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Private advisory meetings did not violate open-meetings law

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Private advisory meetings did not violate open-meetings law

  • The state Supreme Court found no evidence that secret meetings with Redevelopment Agency staff and board members were held to take action prior to a public meeting and reversed the decision of a lower court.

March 18, 2003 — The Nevada Supreme Court ruled Friday that back-to-back staff meetings attended by fewer than a quorum of a public body did not violate the state’s open-meetings law. The decision reversed a Dec. 21, 1999, district court ruling.

“There is no substantial evidence in the record that Agency members or Agency staff met or gathered privately for the purpose of taking a action on, or collectively discussing, a matter of public business,” the Supreme Court wrote in its decision.

The meetings in question were held with agency board members and staff regarding whether a nearly 50-year-old building, the Mapes Hotel, should be demolished. In 1999 a group of citizens and two nonprofit preservation organizations — the National Trust for Historic Preservation and the Truckee Meadows Heritage Trust — filed a complaint in district court against the Redevelopment Agency of the City of Reno over the meetings.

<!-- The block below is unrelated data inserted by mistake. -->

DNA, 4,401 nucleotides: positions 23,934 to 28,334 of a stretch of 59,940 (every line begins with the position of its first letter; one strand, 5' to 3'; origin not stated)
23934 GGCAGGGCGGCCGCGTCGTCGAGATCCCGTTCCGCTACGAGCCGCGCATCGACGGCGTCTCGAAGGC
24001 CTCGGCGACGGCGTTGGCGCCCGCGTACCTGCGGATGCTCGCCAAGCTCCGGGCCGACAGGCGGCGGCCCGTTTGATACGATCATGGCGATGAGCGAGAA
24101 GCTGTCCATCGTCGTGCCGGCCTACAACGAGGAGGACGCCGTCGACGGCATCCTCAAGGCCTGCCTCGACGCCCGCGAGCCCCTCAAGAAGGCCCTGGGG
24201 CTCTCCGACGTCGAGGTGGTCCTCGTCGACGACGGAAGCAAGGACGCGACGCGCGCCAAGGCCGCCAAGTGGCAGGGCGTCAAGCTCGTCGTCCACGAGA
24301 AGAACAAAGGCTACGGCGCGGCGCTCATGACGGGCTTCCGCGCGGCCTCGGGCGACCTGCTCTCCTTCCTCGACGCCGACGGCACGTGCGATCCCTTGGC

The district court found the agency in violation of the meetings law, but did not void the actions taken by the agency at a Sept. 13, 1999, public meeting, which followed at least 18 private briefings. Agency members said they made their final decision to demolish the hotel at the public meeting. The hotel was imploded in January 2000.

As part of his Dec. 21, 1999, ruling against the agency, district court Judge James Hardesty also prohibited the agency from holding back-to-back sessions between two or more members.

In 2001, the state legislature specifically banned “serial meetings.”

(Dewey v. Redevelopment Agency of Reno) JL

© 2003 The Reporters Committee for Freedom of the Press

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